The Irish Times view on vaccination: the case for age-based priority
Teachers’ unions claim they have been ‘downgraded’, but the changes are backed by compelling public health evidence
Nurses administer Covid-19 vaccinations at the HSE Vaccination Centre in the Aviva Stadium to people with underlying medical conditions. Photograph: Alan Betson
The Government’s decision to change the vaccination roll-out schedule from one which prioritises frontline workers to an age-based approach has caused controversy among teachers, special needs assistants (SNAs) and gardaí all week. The fact that the changes come in the middle of the annual conference season for teachers’ trade unions has served to ratchet up the rhetoric.
Union leaders have variously accused the Government of showing “blatant disregard” for their members, a “brutal and sudden kick in the teeth” for public sector workers and “breaking promises” which were made on the roll-out plans earlier this year. Teachers’ unions voted to ballot for industrial action unless they are re-prioritised by the end of the school year.
At one level, their disappointment and frustration is understandable. They were told under the initial roll-out schedule that they would be prioritised in the first 30 per cent of the population to be vaccinated. This is no longer the case.
If anything, a drip-feed of stories of teachers and SNAs in special schools being vaccinated ahead of schedule in recent days – owing to confusion within the HSE over whether these staff were frontline health workers – has given fresh impetus to the unions.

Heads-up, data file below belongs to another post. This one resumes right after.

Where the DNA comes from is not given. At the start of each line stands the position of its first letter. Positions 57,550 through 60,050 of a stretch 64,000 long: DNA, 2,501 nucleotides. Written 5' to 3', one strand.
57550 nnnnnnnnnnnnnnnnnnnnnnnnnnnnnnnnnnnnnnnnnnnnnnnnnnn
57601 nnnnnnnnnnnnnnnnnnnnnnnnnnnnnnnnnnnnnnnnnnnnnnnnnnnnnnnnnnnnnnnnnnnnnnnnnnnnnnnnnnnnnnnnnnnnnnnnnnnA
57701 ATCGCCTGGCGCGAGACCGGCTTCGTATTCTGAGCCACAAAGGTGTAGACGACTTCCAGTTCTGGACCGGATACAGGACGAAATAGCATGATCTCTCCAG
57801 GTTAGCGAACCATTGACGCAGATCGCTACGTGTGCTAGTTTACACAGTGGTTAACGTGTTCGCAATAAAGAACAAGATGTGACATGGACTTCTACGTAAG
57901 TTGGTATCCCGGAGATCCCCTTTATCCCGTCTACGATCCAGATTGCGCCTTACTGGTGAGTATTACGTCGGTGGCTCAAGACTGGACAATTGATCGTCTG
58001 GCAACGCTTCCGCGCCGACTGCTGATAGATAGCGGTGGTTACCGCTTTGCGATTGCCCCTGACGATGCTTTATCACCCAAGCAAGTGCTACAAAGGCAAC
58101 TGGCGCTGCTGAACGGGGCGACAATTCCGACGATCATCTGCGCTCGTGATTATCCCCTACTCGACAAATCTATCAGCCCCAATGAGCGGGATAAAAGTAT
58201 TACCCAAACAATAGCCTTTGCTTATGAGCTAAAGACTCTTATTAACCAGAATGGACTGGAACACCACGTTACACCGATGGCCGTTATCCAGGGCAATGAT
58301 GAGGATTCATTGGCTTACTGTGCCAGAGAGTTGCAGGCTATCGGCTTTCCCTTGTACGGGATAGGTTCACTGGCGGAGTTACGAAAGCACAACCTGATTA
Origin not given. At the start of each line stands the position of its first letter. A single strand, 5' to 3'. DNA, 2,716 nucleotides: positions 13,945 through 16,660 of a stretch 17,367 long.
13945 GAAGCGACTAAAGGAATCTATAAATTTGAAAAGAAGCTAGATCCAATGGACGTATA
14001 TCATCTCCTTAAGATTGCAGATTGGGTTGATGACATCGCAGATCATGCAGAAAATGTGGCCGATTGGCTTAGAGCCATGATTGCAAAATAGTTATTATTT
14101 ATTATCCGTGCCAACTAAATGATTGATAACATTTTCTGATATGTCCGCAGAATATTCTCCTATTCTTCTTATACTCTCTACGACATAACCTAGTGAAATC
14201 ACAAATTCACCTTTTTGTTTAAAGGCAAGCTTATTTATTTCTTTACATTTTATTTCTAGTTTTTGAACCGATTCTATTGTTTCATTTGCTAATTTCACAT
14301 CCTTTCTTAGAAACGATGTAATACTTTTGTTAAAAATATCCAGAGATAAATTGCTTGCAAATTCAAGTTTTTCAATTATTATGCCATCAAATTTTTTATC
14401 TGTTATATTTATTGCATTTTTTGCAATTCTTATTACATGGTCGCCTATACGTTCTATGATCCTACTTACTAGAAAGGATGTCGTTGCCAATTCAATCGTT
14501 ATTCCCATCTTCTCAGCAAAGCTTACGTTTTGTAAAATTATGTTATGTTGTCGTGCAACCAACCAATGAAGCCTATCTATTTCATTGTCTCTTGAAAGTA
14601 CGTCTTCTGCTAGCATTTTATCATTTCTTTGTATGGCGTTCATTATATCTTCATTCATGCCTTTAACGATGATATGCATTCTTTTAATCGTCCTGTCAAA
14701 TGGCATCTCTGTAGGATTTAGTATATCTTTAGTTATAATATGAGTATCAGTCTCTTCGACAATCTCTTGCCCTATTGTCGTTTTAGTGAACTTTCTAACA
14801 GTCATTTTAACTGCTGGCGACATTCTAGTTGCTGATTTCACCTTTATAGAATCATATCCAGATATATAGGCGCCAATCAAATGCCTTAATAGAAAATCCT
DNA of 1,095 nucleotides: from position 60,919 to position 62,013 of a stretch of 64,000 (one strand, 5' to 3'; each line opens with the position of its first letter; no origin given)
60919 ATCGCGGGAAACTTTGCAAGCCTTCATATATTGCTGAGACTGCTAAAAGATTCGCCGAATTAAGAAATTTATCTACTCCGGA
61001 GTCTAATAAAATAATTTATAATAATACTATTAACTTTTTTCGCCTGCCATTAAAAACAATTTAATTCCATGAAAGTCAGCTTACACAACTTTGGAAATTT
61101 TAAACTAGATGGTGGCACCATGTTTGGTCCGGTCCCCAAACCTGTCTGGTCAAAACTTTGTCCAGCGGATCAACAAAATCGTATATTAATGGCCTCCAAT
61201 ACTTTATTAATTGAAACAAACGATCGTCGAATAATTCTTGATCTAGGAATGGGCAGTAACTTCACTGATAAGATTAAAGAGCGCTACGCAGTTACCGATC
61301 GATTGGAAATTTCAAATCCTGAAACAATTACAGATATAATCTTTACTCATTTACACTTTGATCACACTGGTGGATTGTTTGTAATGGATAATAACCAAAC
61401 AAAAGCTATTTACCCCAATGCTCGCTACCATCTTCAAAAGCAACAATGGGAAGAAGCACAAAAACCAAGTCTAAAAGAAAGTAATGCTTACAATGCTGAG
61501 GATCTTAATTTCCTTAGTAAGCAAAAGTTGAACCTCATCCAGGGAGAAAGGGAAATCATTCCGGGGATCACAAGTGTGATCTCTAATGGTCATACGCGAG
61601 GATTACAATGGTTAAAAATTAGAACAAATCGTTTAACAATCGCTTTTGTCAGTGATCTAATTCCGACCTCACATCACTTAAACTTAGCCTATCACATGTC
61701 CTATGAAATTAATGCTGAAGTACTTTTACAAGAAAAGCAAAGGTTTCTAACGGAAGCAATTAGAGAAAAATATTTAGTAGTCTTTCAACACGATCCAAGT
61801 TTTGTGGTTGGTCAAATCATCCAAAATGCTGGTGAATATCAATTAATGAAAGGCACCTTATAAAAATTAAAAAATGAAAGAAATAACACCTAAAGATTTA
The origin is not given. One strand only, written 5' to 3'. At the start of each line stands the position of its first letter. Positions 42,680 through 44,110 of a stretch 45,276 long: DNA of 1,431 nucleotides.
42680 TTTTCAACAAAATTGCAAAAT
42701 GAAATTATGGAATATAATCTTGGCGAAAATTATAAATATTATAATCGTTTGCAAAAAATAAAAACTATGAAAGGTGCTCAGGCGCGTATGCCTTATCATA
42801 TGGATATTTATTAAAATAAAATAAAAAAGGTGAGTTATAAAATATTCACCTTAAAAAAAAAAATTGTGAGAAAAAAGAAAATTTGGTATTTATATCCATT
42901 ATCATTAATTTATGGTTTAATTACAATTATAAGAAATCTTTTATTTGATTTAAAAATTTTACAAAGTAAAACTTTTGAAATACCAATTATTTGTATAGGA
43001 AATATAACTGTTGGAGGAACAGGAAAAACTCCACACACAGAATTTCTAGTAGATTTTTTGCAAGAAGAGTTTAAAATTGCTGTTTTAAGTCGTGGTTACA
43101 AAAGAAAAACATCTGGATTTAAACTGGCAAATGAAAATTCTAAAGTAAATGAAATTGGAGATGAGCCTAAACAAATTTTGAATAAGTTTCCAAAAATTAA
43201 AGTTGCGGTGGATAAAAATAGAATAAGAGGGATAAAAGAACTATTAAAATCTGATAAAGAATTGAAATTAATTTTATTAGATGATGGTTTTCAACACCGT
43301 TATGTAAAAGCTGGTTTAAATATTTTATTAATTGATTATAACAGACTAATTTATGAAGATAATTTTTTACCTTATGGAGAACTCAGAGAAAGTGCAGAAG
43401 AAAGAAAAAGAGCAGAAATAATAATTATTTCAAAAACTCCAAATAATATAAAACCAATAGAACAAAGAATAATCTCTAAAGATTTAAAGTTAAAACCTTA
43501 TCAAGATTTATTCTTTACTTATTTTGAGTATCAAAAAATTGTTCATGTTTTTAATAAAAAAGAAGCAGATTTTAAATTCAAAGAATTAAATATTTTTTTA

However, the Government’s revised plan is driven by the latest national and international evidence. This confirms that age is the single, strongest predictor of whether a person who contracts Covid-19 will be admitted to hospital or die as a result of infection.
The National Immunisation Advisory Committee has advised that a person aged between 60-64 is 70 times more likely to die as a result of the virus compared to a person aged 30-34. These findings provide a compelling public health argument in favour of the roll-out changes.
For unions agitating for the decision to be reversed, it is doubtful that the changes will make much difference. Under the old plan, the vaccination of teachers, for example, was set to begin in mid- to late-May. This meant there was little likelihood secondary teachers would have received their jabs before the end of the school year. Under the latest plans, it is anticipated that 80 per cent of adults will receive their first injection by the end of June. As a result, the vast majority of teachers will have had their first dose, and many will have had their second, by the start of the new academic year.
In the midst of the pandemic, public health advice has evolved as we learn more about what steps are most effective at keeping the population safe. The State reponse should always be driven by the best available science and public health expertise. This approach has served the education sector well so far. Now is not the time to break with that advice.